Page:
As the horrific images from Gaza continue their relentless march through my newsfeed, I am haunted by the fact that many of my closest friends and family believe that Israel is justified in its latest attack. It is disturbing to see how easily these otherwise good and decent people have been manipulated into supporting what amounts to a hi-tech massacre. To be sure, lip service is often paid to the innocent victims, but this is usually little more than a rhetorical prelude to a lengthy discussion about how Hamas is really to blame for the roughly 1,000 civilian casualties.
What a breath of fresh air it was to see this Israeli news report by Tzion Nanous. Near the end, 13 year old Tome Yechezkel, who has lived her whole life under the threat of rockets, shows more empathy and common sense than all of her political leaders(and many of my adult friends) put together. Here is my translation of the report’s moving conclusion:
Tome: I’m here my whole life. I have nothing else.
Tzion Nanous: From the moment that Tome was born, Qassam rockets have been falling in Nir Am. Here she is, 8 years ago, at the age of 5 when the alarm was called ‘Red Dawn’.
‘Red Dawn! Red Dawn!’
Tzion Nanous: Having endured Qassam rockets her whole life, after being sequestered in her house yesterday morning, she maintains a firm view of the other side.
Tome: Think about the fact that all of these bombs are falling on someone. I have a bomb shelter. If I hear ‘Red’…I have a public warning system. If I hear ‘Red’ I run to my bomb shelter. Okay. So it’s not the childhood that people dream of, running to a bomb shelter when there’s a warning. But they have no public warning system…That boom? That’s Gaza without a public warning system. The residents of Gaza who are guilty of nothing. These bombs are falling on them. It’s much easier to yell ‘They should die!’ and ‘They should go to hell!’ ‘Who cares about them? They murder our people.’ But people there are also dying. They’re also being blown up. They also can’t leave…Their life is shit. Worse than mine.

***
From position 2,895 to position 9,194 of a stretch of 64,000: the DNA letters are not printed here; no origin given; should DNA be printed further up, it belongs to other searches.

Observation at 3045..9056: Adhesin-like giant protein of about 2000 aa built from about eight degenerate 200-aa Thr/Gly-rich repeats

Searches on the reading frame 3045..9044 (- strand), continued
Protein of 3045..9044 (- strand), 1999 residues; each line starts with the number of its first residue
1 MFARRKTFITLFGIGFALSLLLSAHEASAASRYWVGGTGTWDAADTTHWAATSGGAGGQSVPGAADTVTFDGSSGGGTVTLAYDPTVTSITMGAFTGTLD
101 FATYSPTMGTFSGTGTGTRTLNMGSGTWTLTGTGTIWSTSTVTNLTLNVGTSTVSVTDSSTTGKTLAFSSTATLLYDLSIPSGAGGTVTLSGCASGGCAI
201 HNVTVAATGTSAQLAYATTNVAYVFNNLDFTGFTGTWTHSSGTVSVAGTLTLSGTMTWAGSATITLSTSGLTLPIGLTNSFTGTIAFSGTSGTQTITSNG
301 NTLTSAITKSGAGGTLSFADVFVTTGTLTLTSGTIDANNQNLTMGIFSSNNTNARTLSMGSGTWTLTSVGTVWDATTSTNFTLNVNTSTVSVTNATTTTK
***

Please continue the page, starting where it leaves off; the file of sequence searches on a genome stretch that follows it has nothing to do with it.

Tzion Nanous: Yuli, Tome’s mother, is scared. Not from Qassam rockets and not from infiltrators, but from the reaction of people to what her daughter just said. ‘How,’ she asks ‘have we turned into a State where compassion for the other side is a position that is almost subversive, almost illegitimate?’ It is precisely the people who live here on the border and endure [Qassam rockets] their whole life who know very well: In the end, after the war, we will need to continue to live at a distance of a few solitary kilometers [from Gaza]. The army does great work, but military force alone can’t solve the problem in the long run.”
It’s difficult to be hopeful at a time like this, but Tome gives me hope for a different kind of future. A future where it’s not so easy to get us to shut off our natural capacity for compassion. A future where the slaughter of 1,000 of our fellow human beings is not met with deflections but moral outrage. A future where I have a difficult time explaining to my grandchildren how this could have ever happened in the first place.